Remember the days when you would go to school in the morning and the school bullies would be lined up to steal some of your pocket money every day? That’s exactly what happens to us now — R34 out of every R100 we taxpayers contribute goes to the public service wage bill.
I suspect many of us would have no problem paying 34 rand out of every 100:
– if we had hospitals that worked without killing babies through infection,
– if we had police who can defend us instead of needing to pay ADT to protect themselves,
– if we had preservation of our water supply instead of sewage flowing into the Vaal Dam,
– if we had public transport systems to allow us to get to and from work safely and quickly so that we may spend time with our families instead of four hours a day or more commuting with most of our income spent on transport.
But none of these things work. And they are never going to work if we continue down this path.
And this is all our fault.
Our best and brightest with top class marks go on to become doctors, scientists, engineers who can hold their own with the best of the rest of the world.
The next tier become MBAs, CEOs, lawyers, chartered accountants, academics.
Then we have artisans, mineworkers, construction workers, autoworkers, all of who do real things on a daily basis with real skills.
Even gardeners know what plants need sun, and which need shade.
Even domestic workers who know the intricacies of operating complicated machinery like Korean dishwashers and microwave ovens.
But who do we send to parliament?
Ask yourself: of the 400 people we elect to the National Assembly every five years, how many of them would be able to quit parliament tomorrow and get jobs in the private sector which would pay them as much as they currently earn?
We pay 400 people more than a million rand per year per person, and they are largely unemployable.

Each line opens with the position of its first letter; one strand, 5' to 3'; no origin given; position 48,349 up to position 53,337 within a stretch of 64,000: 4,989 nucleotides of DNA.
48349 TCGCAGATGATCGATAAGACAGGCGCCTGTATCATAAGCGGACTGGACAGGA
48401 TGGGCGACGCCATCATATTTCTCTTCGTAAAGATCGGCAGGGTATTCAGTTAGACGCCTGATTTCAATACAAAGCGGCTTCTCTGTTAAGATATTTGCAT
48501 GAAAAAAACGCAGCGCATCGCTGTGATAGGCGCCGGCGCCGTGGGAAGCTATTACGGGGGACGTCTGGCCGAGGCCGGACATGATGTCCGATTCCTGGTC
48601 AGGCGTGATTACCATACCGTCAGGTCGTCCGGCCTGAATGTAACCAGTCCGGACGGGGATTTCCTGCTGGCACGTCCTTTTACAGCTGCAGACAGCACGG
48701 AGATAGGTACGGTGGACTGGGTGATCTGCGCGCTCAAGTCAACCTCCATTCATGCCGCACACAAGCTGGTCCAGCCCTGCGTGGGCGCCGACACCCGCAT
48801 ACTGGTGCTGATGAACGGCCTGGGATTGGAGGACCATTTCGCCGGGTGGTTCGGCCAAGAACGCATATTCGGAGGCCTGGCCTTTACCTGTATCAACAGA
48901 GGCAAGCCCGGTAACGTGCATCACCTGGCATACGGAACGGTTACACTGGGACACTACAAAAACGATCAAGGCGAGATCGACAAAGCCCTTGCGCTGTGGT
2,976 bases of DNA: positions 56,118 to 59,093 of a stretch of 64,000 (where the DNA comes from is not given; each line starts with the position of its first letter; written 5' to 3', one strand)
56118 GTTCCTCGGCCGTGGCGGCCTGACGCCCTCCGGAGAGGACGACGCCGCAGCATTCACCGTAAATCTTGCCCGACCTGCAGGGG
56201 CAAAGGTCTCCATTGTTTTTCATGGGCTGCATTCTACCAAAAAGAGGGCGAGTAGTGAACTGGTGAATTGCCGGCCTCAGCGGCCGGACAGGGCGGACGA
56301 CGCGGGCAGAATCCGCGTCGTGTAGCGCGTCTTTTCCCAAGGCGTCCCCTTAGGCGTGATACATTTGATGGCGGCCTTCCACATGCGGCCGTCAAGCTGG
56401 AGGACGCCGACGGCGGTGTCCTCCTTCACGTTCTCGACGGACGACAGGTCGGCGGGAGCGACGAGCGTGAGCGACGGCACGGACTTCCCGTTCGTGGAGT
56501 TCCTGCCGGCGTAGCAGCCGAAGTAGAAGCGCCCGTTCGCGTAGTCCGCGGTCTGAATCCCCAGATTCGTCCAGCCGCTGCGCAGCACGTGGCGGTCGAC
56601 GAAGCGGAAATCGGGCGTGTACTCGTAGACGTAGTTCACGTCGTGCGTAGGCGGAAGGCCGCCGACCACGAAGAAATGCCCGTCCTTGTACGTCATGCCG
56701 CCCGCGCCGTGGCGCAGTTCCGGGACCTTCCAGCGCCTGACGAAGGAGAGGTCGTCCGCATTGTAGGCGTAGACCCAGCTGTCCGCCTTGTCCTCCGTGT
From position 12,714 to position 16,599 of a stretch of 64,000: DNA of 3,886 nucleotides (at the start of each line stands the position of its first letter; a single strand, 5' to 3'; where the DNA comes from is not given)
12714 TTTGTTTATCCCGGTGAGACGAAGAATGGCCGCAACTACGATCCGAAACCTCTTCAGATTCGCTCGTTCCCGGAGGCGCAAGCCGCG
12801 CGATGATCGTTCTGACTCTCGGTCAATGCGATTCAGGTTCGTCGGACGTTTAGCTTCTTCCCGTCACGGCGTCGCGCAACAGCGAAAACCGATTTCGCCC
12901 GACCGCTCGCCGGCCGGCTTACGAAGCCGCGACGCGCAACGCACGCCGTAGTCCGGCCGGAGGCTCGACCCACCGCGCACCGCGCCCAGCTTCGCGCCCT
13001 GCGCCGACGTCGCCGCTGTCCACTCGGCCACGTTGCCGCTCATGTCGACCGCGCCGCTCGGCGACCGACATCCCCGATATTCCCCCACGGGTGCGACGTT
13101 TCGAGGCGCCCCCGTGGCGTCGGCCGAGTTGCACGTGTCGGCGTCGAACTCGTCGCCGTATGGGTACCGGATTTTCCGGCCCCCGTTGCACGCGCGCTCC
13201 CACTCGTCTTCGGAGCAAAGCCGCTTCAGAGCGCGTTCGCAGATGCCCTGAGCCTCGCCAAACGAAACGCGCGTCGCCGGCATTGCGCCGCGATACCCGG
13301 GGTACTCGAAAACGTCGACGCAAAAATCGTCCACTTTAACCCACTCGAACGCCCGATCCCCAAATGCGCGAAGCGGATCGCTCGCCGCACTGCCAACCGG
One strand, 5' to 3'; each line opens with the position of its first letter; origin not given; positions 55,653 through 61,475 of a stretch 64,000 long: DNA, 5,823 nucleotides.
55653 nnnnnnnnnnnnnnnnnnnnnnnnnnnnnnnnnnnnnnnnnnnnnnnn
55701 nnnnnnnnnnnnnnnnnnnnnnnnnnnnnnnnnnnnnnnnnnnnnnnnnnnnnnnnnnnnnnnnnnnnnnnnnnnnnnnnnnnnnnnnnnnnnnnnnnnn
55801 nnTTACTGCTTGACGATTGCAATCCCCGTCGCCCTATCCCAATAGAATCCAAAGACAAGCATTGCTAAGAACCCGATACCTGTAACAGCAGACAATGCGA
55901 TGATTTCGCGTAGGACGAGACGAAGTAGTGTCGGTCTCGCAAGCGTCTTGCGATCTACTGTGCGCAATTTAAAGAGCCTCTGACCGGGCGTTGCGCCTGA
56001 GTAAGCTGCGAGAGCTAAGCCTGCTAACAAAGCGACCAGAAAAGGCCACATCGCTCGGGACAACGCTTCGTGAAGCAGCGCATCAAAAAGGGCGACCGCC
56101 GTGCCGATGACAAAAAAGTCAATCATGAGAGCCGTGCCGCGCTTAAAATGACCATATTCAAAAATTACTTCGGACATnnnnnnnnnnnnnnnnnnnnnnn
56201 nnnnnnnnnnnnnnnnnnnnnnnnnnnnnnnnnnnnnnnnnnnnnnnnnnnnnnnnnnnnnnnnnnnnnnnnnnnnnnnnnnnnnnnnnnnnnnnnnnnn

They have never created a business, but they want to tell us how to run businesses.
They have never created a single job, but they want to interfere with how we create jobs.
These are people who do not know how to change a tyre, but want to spend our money on an airline that most of us will never fly.
These are people who insist that a working mother taking home R5000 a month must pay her caregiver R2000 per month.
They send their kids to private schools, but they spend our money on schools where teachers cannot read, write, or count; where teachers impregnate pupils and no one gets convicted for statutory rape.
Schools where five year olds die in the most terrifying manner possible — by literally drowning in shit.
It was this picture, which I saw almost exactly a year ago, of five year old Lumka Mketwa on her first day of school. She had her whole life ahead of her. Instead, her lifeless body was pulled from the stinking morass of a pit toilet.
I’m a father with daughters; my youngest is three years old; and when I look at this picture, I see my children with their lives ahead of them cut short by the collective incompetence of the 400 people we have sent to parliament.
And I realised then that it is time to put an end to the tyranny of incompetence.
We need to fix this. And the only way to fix this is for those of us who actually know how to make things work stand up and say, “get out of the way, we’ve got this.”
It is harder than one would think. It is easy to persuade incompetent people to come on board in exchange for the possibility of a large salary. But competent people, strangely enough, are not driven by money. They are driven by passion for their vocation, and the monetary reward that follows is a consequence of that passion.